“You’re the guy from the movie! The journalist in that documentary I saw who wants to get in to the porn industry, that’s you, right? That fucked up guy!” I tell him I don’t know what he’s talking about, because I don’t, but he’s sure he’s got me pegged and can’t understand why I don’t want to cop to my true identity as an aspiring pornographer. He thinks I’m pretty cool. Several times that night I see him pointing me out to parents and people from the pageant as the guy from the porno industry. I decide to discreetly ditch my new Persian pal and go hunting for Dahlia, this year’s Miss Montreal and my excuse for being here. I find her at a table with her family, daintily slurping up pasta.
Here she is: Miss Montreal!
Like the majority of Miss Canada International contestants–or “delegates” as the pageant’s organizers insist they be called–Dahlia Mills was recruited over the Internet and pronounced queen of our city in exchange for a $2,600 entrance fee. No need to stage a costly local beauty pageant that nobody cares about, $2,600 will buy pretty well anyone a title. There are a few other girls from Montreal registered in the pageant as well, but they’ve been reclassified as Miss Quebec’s or Miss St-Tite’s so as not to confuse things. Come up with 2,600 bucks and MCI will find a town or province for you to represent. Don’t worry about the logistics.
A 19-year-old retail clerk with vague aspirations to a modelling career, Dahlia stands out from the other delegates in that she is actually kind of hot. Given the primary entrance requirement, it comes as no big surprise that many of the delegates leave something to be desired by way of physical beauty. Most of the girls come from small towns and are, to say the least, neither the most stunning nor sophisticated group of chicks one could ever hope to meet. They all, of course, possess an exceptional inner beauty that is difficult to quantify.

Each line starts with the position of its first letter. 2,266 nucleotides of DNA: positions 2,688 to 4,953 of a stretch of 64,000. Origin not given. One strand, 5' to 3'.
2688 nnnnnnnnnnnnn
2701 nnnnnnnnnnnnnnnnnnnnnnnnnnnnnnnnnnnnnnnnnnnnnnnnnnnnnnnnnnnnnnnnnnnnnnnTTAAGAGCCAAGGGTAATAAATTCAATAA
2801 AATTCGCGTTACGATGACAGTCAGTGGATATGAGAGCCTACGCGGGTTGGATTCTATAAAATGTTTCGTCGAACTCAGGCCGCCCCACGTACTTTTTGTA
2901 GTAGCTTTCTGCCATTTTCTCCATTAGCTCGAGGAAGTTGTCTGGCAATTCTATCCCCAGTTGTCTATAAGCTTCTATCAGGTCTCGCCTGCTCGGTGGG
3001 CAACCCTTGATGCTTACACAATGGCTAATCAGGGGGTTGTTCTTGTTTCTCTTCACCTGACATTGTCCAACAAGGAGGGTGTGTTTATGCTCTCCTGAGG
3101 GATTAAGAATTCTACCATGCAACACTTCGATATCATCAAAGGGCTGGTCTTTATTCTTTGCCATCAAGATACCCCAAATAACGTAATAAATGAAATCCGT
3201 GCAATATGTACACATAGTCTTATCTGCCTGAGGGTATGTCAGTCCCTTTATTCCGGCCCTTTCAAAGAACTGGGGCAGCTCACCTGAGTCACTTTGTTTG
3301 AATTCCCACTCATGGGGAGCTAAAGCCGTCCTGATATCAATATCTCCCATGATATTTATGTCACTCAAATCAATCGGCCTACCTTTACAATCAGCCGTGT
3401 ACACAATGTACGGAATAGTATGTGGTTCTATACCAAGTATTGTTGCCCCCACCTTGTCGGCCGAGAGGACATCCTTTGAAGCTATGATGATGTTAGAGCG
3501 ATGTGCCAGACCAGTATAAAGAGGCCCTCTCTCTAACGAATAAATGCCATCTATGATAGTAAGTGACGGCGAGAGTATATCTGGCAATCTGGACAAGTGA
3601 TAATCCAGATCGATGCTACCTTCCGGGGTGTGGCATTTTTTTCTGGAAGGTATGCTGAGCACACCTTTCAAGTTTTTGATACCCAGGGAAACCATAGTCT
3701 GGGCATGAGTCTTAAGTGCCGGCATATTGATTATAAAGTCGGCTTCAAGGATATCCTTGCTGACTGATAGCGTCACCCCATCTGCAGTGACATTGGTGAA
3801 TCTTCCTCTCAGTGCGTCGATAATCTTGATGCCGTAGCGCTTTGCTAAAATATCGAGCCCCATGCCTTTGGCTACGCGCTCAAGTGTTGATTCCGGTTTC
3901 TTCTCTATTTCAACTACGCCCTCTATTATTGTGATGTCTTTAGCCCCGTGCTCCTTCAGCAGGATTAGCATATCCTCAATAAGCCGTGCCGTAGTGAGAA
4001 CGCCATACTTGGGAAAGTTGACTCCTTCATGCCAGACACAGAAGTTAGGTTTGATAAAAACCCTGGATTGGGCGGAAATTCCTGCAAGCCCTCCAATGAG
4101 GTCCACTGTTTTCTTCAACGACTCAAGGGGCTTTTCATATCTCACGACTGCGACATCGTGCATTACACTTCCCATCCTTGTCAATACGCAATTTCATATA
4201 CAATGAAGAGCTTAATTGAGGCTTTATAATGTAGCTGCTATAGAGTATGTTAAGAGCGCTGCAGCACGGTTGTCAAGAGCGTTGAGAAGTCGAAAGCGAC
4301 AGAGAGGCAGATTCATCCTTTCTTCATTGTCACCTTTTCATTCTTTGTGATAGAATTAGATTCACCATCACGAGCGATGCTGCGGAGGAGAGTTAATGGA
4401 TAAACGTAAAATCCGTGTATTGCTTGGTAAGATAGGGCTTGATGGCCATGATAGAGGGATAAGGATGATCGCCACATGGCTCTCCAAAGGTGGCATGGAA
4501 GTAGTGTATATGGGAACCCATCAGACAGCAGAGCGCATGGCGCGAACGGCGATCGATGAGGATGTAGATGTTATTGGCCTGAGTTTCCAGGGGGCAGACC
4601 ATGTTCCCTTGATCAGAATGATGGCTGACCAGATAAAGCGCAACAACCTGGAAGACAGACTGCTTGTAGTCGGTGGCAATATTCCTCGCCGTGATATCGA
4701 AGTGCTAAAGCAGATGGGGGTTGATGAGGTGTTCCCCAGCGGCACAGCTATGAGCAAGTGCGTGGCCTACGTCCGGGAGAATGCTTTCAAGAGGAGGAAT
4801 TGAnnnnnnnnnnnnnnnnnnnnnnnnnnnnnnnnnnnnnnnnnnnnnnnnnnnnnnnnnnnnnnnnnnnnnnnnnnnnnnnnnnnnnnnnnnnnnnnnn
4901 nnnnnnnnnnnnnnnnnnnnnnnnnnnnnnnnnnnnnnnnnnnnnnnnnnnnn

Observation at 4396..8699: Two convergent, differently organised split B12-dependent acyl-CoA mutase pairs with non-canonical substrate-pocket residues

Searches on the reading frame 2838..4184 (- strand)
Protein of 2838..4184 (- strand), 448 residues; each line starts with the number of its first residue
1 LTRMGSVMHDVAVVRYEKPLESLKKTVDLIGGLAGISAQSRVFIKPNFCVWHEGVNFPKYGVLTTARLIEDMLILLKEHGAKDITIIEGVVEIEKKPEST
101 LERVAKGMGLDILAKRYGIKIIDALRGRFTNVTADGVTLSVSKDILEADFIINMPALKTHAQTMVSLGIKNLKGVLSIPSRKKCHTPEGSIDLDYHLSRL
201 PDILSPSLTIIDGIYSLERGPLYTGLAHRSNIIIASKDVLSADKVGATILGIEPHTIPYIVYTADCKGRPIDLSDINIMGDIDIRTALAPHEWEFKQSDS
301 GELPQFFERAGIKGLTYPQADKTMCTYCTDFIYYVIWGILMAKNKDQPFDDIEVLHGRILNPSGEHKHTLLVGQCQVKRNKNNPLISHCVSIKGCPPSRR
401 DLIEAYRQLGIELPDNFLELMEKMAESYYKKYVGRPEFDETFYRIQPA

Dahlia, on the other hand, is poised, graceful, and, God forbid, even exudes a hint of sexuality–something which I fear may hurt her chances of becoming the next Miss Canada International.
Dahlia also comes off as being a little brighter than most of the contestants, another thing which I’m concerned might work to her detriment. Last year’s Miss Canada, Connie Cho, apparently has an IQ over 70 and is rumoured to have been none-too-pleased with her treatment at the hands of the MCI establishment over the course of her reign. Rumours stemming from a recent Toronto Sun story about her displeasure with the organization have people speculating on whether she will even show up on Saturday to crown her successor. None of this bodes well for Dahlia. The last thing the MCI brass need is yet another ornery and remotely intelligent Miss Canada to bitch about them in the media.